Designers use ballast ICs, such as International Rectifier’s IR53HD420, in CFLs (compact fluorescent lamps) for heating the filaments, igniting the lamps, and supplying the lamps with current. Manufacturers produce these ICs in high volumes, and they cost approximately $2. This Design Idea shows how you can use a CFL-ballast IC for driving LEDs instead of CFLs. A ballast IC essentially is a self-oscillating half-bridge for offline operation. It typically operates from 320 V dc, which is approximately the same power as that from a 230 V-ac mains rectifier or a 120 V voltage doubler. The IC generates square-wave voltages with an amplitude of 320 V p-p and a frequency of tens of kilohertz.
Usually, this square-wave voltage connects to a series combination of a CFL tube and a current-limiting inductor, L1 (Figure 1). Together with a parallel capacitor and using the LC resonance, you can warm up, ignite, and supply the tube with current. This approach works well because CFL tubes have high impedances when they are off and low impedance when they are running. The tube voltage is typically 150 V p-p.
|Figure 1.||A CFL ballast drives a long string of LEDs.|
By putting several LEDs in series and connecting them to a bridge rectifier, you can effect an imitation of a CFL, at least in the on-state. Imitating the off-state is less important, because LEDs need no ignition procedure. At the given values for RT and CT, the bridge runs at 70 kHz. The circuit supplies 64 LEDs with a current of approximately 80 mA. The infrared LEDs illuminate the field of view of a CCD camera in a machine-vision system. The circuit prototype uses a 2.7-mH inductor from a dead CFL.
The LED current comprises dc current plus a small ripple current; keep the ripple current low for high efficiency and long LED lifetime. LED manufacturers usually demand values of a few percentage points. Such a low ripple current may be difficult to achieve with one electrolytic capacitor, C5, but a parallel combination with an additional foil capacitor, C4, works well enough in most cases. The voltage at the input of the LED rectifier is fairly constant during one oscillation period, so the inductor current has a triangular shape, which is good for EMC (electromagnetic compatibility). The equation for the average LED current is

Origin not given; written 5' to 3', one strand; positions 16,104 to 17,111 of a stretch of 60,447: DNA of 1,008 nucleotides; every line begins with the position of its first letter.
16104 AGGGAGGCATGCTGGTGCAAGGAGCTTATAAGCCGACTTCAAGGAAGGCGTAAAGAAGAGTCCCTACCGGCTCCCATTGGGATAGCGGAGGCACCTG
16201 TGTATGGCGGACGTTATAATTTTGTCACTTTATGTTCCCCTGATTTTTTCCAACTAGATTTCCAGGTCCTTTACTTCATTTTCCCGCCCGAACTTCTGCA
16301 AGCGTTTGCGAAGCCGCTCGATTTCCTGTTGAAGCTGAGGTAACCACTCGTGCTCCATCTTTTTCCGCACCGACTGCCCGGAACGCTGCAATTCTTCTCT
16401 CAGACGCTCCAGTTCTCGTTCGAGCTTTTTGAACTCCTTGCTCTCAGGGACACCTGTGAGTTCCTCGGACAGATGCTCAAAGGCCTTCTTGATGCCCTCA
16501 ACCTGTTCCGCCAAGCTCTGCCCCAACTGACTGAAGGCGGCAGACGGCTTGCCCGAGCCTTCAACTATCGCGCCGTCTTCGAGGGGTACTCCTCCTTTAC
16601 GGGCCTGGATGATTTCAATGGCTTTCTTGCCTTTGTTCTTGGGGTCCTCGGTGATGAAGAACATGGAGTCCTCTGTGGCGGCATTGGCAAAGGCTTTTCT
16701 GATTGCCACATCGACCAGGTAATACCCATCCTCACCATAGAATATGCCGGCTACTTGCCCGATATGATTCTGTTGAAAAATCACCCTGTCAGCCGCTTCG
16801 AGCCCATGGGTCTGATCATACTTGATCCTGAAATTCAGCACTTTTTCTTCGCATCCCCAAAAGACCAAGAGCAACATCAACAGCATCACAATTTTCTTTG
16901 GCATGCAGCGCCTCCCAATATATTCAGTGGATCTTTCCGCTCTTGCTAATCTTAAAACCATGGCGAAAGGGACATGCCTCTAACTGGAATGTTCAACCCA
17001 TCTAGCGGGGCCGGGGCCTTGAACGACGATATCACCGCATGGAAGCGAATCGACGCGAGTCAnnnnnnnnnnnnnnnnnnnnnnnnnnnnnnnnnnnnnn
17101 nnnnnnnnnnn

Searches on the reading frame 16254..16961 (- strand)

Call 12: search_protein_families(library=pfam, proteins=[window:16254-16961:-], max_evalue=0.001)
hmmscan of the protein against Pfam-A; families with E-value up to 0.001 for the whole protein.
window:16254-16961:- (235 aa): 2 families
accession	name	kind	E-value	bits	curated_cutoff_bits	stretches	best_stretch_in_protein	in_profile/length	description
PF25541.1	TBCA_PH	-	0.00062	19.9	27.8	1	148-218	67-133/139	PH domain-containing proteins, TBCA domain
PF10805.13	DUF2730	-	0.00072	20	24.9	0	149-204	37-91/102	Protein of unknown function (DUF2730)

where VDC is the supply voltage, N is the number of LEDs in series, VFLED is the LED forward voltage, f is the oscillation frequency, and L1 is the inductance of the current-limiting inductor.
Although the circuit of Figure 1 works well, it has some deficiencies that the circuit of Figure 2 remedies by adding C6, D5, D6, and T1, wound on an EPCOS EP13 coil former, with an ungapped-EP13-core of T38 material with an inductance of 7000 nH. Both the primary and the secondary windings are 90 turns of 0.2-mm wire; the secondary winding is wound on top of the primary winding. Stray inductance is not important in this case, and the inductance for both the primary and the secondary windings is 50 mH. The circuit in Figure 2 has several advantages over the one in Figure 1. For example, the supply current for the ballast IC of Figure 1 must flow through R1 and into the IR53HD420, where it gets clamped to 15.6 V. At a supply current of about 6 mA, R1 must dissipate more than 2 W. In Figure 2, R1 can have a much higher value, because it must supply only a small start-up current. After start-up, a charge pump comprising C6, D5, and D6 pumps enough current into the VCC pin so that the internal zener diode clamps to 15.6 V. The design equation for the charge pumps average current is
The dissipation of R1 now stays below 0.25 W.
|Figure 2.||Adding a transformer to the circuit in Figure 1 allows you to connect as many LEDs as necessary.|
Also, the summed forward voltages of the LEDs in Figure 1 must be smaller than one-half the supply voltage. For the circuit in Figure 2, by tailoring the transformer-winding ratio, you can connect as many LEDs as needed, as long as you do not exceed the ratings of the components. (LED voltages even higher than VDC are possible.) A less obvious problem of the circuit in Figure 1 is that the full voltage swing of the bridge appears at both ends of the LED string. This situation does not present a problem when all the LEDs are close together and the LEDs are close to the bridge. However, in many light fixtures, you wish to separate the LEDs from the electronics. Due to stray capacitances, this approach would lead to high capacitive currents from the LEDs to ground, corrupting the efficiency and producing EMC problems. With the transformer of Figure 2, you can ground one end of the LED string either directly, as shown, or through a capacitor. Now, you can use long cables to easily separate the LEDs from the electronics.
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